We're heading towards peak soft fruit season at markets. Strawberries, and raspberries have been joined by blackcurrants, gooseberries, red currants and cherries.
These will be swiftly followed by loganberries, blackberries, apricots, nectarines and peaches, the first gages and plums, and the first apples in August.
We often hear people asking what gooseberries are; if you see a punnet don't pass up the opportunity; buy them and try them. If they're hard and green it's likely they'll be sour. Top and tail and cook them simply with a little water and sugar or elderflower cordial and eat when cold with yogurt or cream. Turn them into ice cream, crumbles, tarts and sauces for oily fish. Leave them out to ripen and they'll become softer and sweeter. Red dessert gooseberries are more forgiving, being naturally sweeter. We've also heard that gooseberries can be turned into a very acceptable flavouring for gin!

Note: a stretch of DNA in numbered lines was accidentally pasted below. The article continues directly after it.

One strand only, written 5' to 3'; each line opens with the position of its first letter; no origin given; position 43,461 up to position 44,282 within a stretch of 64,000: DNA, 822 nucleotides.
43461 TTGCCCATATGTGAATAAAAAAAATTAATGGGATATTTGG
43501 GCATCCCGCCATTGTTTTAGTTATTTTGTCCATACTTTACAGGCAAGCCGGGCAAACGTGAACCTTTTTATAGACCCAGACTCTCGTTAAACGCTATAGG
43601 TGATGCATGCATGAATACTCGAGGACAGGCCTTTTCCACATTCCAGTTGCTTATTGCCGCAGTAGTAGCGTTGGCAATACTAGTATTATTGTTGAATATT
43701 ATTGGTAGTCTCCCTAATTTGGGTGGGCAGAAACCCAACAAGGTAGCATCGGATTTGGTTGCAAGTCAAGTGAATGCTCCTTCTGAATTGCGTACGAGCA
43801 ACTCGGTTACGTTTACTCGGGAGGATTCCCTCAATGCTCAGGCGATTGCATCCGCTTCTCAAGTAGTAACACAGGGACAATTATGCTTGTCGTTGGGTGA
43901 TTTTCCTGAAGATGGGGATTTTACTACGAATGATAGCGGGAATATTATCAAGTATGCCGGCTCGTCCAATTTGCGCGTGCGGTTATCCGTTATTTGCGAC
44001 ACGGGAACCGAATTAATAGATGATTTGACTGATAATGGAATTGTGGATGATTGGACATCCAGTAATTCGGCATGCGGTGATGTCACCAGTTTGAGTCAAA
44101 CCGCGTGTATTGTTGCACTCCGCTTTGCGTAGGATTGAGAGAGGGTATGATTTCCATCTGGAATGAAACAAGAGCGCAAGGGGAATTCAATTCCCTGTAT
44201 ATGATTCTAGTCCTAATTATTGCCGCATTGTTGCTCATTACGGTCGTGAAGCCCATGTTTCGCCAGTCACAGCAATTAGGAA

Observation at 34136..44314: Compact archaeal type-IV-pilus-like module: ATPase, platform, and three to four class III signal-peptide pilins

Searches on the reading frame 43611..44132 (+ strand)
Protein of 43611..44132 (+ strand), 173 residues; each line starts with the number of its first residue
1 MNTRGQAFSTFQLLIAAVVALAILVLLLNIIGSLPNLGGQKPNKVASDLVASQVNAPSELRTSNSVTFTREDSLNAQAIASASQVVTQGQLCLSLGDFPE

Gooseberries aren't grapes (although their texture is very similar), nor are they tiny plums. They're members of the currant family. You may occasionally find Jostaberries on our markets; these are a gooseberry/blackcurrant cross.
We love the fact that there used to hundreds of gooseberry societies in Britain, where growers compete to grow the heaviest fruit! Thankfully a few still survive today.
All of our weekend markets are open every week, apart from Ladbroke Grove.
Good news for North West London!
If you're on our email list you'll have noticed we've been asking you to bring your egg boxes back to market to be refilled. Here's why.